Programs Offered

B.S. in Biopsychology
B.S. in Psychology
B.A.L.S. in Psychology
Minor in Psychology (TU)
Minor in Psychology (ADP)

Please consult the University Bulletin for degree requirements.

Printable Psychology Advising Checklist


Printable Biopsychology Advising Checklist


The Department of Psychology endorses a view of psychology as the use of scientific methods to study a broad range of factors that often interact to produce human behavior, including cognitive, developmental, personality, physiological and social variables. Therefore, students who major in psychology are expected to:

  • Learn to apply empirical methods to understand human and animal behavior. Students should be able to use and critique a variety of research methods, ranging from controlled laboratory experiments to naturalistic observations. Specific skills to be acquired include the ability to operationally define concepts for empirical study; to collect, analyze and interpret empirical data; to clearly communicate findings to larger audiences through oral and written presentations (for example, APA style research papers, posters and presentations).
  • Learn major theoretical and empirical advances in a variety of disciplines within the field of psychology. This objective should include the ability to compare and contrast explanations offered by different schools of thought within each discipline. It also should include an understanding of both current and historically prominent developments in the various disciplines.
  • Learn ways in which psychological concepts can be applied for the benefit of oneself and society. Students will learn about clinical, educational and organizational applications of psychological research and will consider ways in which psychological principles may be relevant to personal life and civic participation. In addition, students are expected to become more precise and tolerant observers of human behavior and individual differences.

The Department of Psychology has a strong tradition of student achievement in research and internships. Many students collaborate with faculty on research projects or develop and complete their own research projects with the help of faculty mentors. Each year, Oglethorpe is represented at regional and national psychology conferences by psychology students presenting their original work. Psychology students have completed internships in a variety of settings including: private clinical practices, adoption agencies, law enforcement agencies, law firms, the Centers for Disease Control and Prevention, Partnership Against Domestic Violence, Georgia State University Language Research Center, Zoo Atlanta, Yerkes Regional Primate Research Center and the Georgia Psychological Association.

Students are required to turn off all cell phones, laptop computers, and like devices (e.g., iPads, PSPs) while in class or in other instructional environments (e.g., invited guest presentations). Students shall not allow their personal electronic communication devices to ring, beep, or otherwise disrupt scheduled Psychology instructional activities. Making or receiving phone calls, texting, instant messaging, surfing the web, or checking email while in class or other Psychology instructional environments is prohibited. Students will not be allowed to take notes using electronic devices. Students, however, are welcome to type their notes after class if they would like an electronic copy of the lecture. Audio- and videotaping are prohibited unless approved by the instructor on record. Violation of this policy may lead to point deductions, disciplinary actions, and dismissal from the class. For evening/adult degree students who are parents and who need to be responsive to a potential emergency involving their children: Please inform the instructor of the situation at the start of the semester/session. Then set your phone to vibrate and place it near you; if it goes off repeatedly during class, you will be asked to silence it, but you may leave it on to check periodically. Use of the phone for any other purpose is subject to the conditions above.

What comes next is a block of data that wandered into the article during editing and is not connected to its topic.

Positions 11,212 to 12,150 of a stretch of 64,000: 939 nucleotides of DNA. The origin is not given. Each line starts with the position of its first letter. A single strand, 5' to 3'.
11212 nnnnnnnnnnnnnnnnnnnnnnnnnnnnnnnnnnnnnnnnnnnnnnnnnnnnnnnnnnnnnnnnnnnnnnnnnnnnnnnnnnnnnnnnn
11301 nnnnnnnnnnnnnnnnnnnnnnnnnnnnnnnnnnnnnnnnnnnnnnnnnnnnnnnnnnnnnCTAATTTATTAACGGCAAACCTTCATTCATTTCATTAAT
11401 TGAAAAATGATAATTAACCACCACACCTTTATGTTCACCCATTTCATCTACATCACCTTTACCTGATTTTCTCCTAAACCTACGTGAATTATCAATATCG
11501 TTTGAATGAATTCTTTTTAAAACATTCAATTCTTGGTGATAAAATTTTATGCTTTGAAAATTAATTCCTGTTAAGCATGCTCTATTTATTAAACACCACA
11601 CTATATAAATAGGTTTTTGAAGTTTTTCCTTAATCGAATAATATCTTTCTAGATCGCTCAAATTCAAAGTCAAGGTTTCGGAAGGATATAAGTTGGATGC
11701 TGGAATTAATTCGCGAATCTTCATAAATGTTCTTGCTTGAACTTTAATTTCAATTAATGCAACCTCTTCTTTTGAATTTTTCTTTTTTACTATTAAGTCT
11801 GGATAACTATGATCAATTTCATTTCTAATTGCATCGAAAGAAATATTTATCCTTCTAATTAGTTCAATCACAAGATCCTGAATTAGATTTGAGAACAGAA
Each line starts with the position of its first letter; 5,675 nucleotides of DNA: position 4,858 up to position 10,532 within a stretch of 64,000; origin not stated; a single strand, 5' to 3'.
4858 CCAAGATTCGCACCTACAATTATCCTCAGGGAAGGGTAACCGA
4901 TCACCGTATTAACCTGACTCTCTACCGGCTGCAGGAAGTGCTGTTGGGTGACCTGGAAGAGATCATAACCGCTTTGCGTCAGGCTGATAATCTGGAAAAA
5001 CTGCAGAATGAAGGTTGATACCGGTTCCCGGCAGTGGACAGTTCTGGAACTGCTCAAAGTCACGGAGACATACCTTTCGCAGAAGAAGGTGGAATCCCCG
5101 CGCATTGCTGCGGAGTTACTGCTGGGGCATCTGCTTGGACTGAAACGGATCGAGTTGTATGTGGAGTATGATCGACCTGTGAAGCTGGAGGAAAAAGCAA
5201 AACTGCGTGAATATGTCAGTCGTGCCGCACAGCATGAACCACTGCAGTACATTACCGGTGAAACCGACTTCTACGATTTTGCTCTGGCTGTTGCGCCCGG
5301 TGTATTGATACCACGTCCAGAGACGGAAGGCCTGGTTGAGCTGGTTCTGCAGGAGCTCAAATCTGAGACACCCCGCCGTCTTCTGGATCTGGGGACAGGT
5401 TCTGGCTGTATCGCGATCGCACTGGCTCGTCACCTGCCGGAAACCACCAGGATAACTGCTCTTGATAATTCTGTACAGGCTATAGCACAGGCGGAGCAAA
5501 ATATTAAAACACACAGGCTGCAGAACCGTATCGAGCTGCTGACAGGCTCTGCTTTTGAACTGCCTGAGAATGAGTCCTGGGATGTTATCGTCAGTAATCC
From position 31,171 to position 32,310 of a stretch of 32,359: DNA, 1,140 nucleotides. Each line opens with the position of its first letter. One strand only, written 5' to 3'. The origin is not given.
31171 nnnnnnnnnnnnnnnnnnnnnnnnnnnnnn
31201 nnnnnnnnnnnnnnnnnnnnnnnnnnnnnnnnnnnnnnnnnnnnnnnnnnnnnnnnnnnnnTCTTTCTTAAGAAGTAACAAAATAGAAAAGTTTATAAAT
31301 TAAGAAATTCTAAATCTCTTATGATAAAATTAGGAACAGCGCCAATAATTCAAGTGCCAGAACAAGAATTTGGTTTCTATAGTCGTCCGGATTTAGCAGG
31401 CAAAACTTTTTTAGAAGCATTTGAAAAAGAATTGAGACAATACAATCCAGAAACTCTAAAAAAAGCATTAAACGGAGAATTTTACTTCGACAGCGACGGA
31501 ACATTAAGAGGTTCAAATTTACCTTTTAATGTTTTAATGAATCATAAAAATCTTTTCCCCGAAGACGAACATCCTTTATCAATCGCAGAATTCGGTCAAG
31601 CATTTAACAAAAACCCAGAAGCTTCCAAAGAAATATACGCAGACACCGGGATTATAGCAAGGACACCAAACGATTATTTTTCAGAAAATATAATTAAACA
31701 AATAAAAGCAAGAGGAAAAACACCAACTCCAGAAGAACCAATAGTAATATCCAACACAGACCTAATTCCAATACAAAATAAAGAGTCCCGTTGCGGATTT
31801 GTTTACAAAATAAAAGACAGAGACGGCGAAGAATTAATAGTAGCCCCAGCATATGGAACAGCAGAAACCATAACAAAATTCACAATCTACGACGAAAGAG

Below are a sample of references that support and provide the basis for the department’s policy. After reading these articles, if you have questions about the policy, please address them to your instructor.

A Learning Secret: Don’t Take Notes with a Laptop | Scientific American, June 3, 2014

What’s Lost as Handwriting Fades | The New York Times, June 2, 2014

Why Writing by Hand Could Make You Smarter | Psychology Today, March 14, 2014

The Case for Banning Laptops in the Classroom | The New Yorker, June 6, 2014

Why a leading professor of new media just banned technology use in class | The Washington Post, September 25, 2014

Laptop multitasking hinders classroom learning for both users and nearby peers | Science Direct, March 2013